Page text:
And when a player of O'Reilly's magnitude choose to remain to get the extra work in, coaches have no choice but to oblige and teach.

"We're all observers right," Blues coach Mike Yeo said. "So when you see a guy go out there early, you see him staying on late after practice, putting the work on, and not just being out there, but doing things with purpose. Actually trying to improve your game or probably, more importantly, prepare so you take a specific shot over and over, now you get that opportunity in the game, you're ready for that opportunity. It's a fine line between getting the puck and having it come off your pick so when that opportunity comes you want to be ready for it. I think smart people observe that they recognize that it's working for him, then I think people are certainly following along."

Lofty expectations were placed on O'Reilly in Buffalo when he was acquired from the Colorado Avalanche in 2015 before signing a lucrative seven-year, $52.5 million contract on July 3, 2015, with $45.5 million of that money in the form of signing bonuses.

But once O'Reilly turned the chapter to the Blues in expectations of joining an organization focused on winning, he wanted to set the best example possible, one in which his teammates would gravitate towards.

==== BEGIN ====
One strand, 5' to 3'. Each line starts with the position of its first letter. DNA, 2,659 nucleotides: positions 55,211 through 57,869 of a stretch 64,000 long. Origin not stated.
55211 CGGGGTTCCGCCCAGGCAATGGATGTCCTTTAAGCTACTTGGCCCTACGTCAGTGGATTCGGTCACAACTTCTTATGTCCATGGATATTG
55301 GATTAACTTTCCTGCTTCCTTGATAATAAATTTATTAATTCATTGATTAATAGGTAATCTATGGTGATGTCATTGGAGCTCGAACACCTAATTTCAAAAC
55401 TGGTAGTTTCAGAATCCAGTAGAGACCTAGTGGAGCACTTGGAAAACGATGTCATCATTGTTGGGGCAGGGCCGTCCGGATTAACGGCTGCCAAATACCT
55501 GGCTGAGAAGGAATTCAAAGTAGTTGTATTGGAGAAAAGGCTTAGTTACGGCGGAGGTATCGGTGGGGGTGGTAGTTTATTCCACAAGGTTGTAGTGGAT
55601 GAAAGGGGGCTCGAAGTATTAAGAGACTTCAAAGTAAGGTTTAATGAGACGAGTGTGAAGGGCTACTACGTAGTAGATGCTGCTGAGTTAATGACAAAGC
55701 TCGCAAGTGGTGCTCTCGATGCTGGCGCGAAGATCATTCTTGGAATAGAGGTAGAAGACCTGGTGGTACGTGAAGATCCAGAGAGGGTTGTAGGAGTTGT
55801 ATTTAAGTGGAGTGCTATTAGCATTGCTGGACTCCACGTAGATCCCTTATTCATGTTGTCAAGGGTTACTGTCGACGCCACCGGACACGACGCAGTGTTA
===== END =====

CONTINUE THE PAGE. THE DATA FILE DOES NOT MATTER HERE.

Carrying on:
"Yeah, I think that’s something I’ve always tried to do," O'Reilly said. "We’ve had such good guys that it’s easy to work with. We get out there, we get creative with it and we do purposeful work and for myself it builds confidence. I think it does in other guys, too."

O'Reilly leads the Blues in points (19), goals (seven) and assists (12) through 13 games. His 19 points were tied for seventh in the NHL entering Wednesday's games. His career-high in points (64) and goals (28) were set with the Avalanche in the 2013-14 season and assists (39) were set with the Sabres in 2015-16. At this ridiculous pace O'Reilly is on, he would obliterate all three.